Try as the Flyers might to manufacture some sense of normalcy, the there is nothing regular about this regular season game the Flyers and Penguins will play here Saturday night.
Friday they practiced at 6 p.m. on a rink plunked down in the middle of a football stadium, in 70-degree plus temperatures, on ice that appeared a lot slower than the season seems to be slipping away. Wearing snazzy black Stadium Series uniforms with larger numbers for the purposes of television, the Flyers posed for a team picture, something they assuredly will not be doing before the occasion of Tuesday night's game at Wells Fargo Center against 30th-place Colorado.
Most of the Flyers families are here, including Pierre-Edouard Bellemare's mother Frederique, all the way from France. "How many of these games are you going to play in your life?" said Pierre. "Having her here makes total sense."
The players and relatives had an hour of ice to enjoy after the practice, but the families went back to a different hotel. A media availability originally scheduled for following the skate was moved up to before it by order of GM Ron Hextall, who didn't want his team lingering at Heinz Field too long into the evening.Video: Hear from the Flyers as they prepare for Pittsburgh
With 22 games to play, and four teams between them and eighth place, the Flyers have to get hot and soon isn't good enough; it almost has to be now. After 60 contests a year ago, this team, with most of these same players, had the exact same number of points and made the playoffs, so it is hardly hopeless. But by late February of 2016, goals were going in. You could feel more confidence surging than you do now.
That said, from a structure standpoint, lately there has been little wrong with how the Flyers have been performing, And now their last hope at saving the season is not to let their offensive struggles to cause them to let go of the rope.
Claude Giroux gave the following answer to a question about his personal scoring slump, but it really applies to the whole team.
"It's tough not put pressure on yourself," he said. "When it's not going your way, you have to find a way to love the game and play with passion.Video: Claude talks about the in-state rivalry game in PIT
"I have been playing since I was three years old. I love the game a lot."
A little wind in the Flyers' faces Saturday night to remind them of the outdoor shinny of their youth perhaps won't hurt. Actually, there probably will be more than just a little wind in their faces, the forecast calling for gusts of up to 30 miles an hour.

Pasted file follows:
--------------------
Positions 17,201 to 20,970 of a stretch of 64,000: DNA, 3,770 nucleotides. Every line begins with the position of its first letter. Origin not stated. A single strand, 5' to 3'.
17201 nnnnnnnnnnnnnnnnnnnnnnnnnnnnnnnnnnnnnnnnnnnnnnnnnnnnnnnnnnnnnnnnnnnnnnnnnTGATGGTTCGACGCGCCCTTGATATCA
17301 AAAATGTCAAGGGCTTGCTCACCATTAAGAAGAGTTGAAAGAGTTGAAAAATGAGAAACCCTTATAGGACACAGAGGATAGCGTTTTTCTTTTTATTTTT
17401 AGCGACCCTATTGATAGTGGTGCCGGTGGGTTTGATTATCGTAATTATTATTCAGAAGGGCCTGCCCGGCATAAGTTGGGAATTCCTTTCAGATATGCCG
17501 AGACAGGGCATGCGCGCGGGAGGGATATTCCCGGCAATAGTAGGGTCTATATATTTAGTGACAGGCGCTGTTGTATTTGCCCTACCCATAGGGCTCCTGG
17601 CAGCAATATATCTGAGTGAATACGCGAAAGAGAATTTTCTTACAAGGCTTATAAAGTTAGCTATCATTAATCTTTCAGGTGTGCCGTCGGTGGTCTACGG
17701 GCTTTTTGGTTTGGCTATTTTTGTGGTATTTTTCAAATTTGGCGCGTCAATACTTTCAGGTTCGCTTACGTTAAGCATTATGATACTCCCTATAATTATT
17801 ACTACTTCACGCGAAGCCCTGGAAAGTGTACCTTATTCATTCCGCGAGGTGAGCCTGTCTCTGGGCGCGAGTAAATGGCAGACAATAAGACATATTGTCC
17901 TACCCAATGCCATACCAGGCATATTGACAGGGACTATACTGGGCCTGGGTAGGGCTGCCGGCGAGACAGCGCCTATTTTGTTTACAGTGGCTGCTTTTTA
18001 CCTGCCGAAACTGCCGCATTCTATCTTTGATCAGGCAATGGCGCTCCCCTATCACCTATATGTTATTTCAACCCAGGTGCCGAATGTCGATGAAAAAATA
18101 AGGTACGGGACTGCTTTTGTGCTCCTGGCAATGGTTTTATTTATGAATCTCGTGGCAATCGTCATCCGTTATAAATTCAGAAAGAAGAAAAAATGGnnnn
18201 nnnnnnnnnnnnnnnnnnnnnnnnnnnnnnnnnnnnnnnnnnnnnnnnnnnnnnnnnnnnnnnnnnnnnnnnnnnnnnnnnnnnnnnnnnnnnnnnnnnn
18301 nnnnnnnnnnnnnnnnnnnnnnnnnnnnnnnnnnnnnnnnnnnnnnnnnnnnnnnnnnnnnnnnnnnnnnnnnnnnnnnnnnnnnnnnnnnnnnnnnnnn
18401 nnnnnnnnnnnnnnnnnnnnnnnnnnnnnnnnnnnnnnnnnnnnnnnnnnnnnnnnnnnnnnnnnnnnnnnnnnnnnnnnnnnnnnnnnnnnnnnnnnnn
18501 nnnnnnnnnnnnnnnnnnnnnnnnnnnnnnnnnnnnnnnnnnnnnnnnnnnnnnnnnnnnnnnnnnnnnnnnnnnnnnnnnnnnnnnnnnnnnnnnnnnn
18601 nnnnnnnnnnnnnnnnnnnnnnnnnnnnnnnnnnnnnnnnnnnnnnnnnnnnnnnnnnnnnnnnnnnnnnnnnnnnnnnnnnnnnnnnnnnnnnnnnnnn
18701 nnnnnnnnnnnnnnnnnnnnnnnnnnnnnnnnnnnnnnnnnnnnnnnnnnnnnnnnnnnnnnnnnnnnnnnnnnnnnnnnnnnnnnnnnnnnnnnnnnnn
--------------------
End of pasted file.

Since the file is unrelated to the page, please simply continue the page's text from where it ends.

The rain is expected to largely stop by the faceoff, when the temperatures will be dropping into the thirties. There may be lingering showers-obviously not great for the ice-but the understated element of all the ones the players will have to contend with is likely to be the wind.
"That's what I remember most from the  game [at Citizens Bank Park]," said Jake Voracek. "It was really windy, blows the puck up on your stick and back and forth on it."
The open end of Heinz Field always has played havoc with field goal percentages at that side. The Penguins will be defending there for the first period, but probably not all of the third. In several outdoor NHL games, the two teams were informed before the third period that they would be switching at the ten-minute mark and that is likely to be the case Saturday night.
"When we played outside in Chicago , it really was a factor," said Sidney Crosby on Friday. "It makes a big difference, which side you are attacking and which you are defending.
This would normally be the place to quote one more player saying the conditions are the same for both teams, but that may not be really true. The Penguins have more speed, so if the big, bad wolf is huffing and puffing, that should be a little edge that the Flyers should be happy to have, along with the fact that the Pittsburgh defense is missing Olli Motta and Trevor Daley. While Kris Letang practiced Friday, he would be playing at less than 100 per cent.
So, while maybe there would be a better time for the Flyers to deal with all additional hype of an outdoor game, there have been worse times to catch the Penguins. Beating them anytime, anywhere, is good for morale. If Dave Hakstol's team is going to make another run, this very different place is as good as any to start.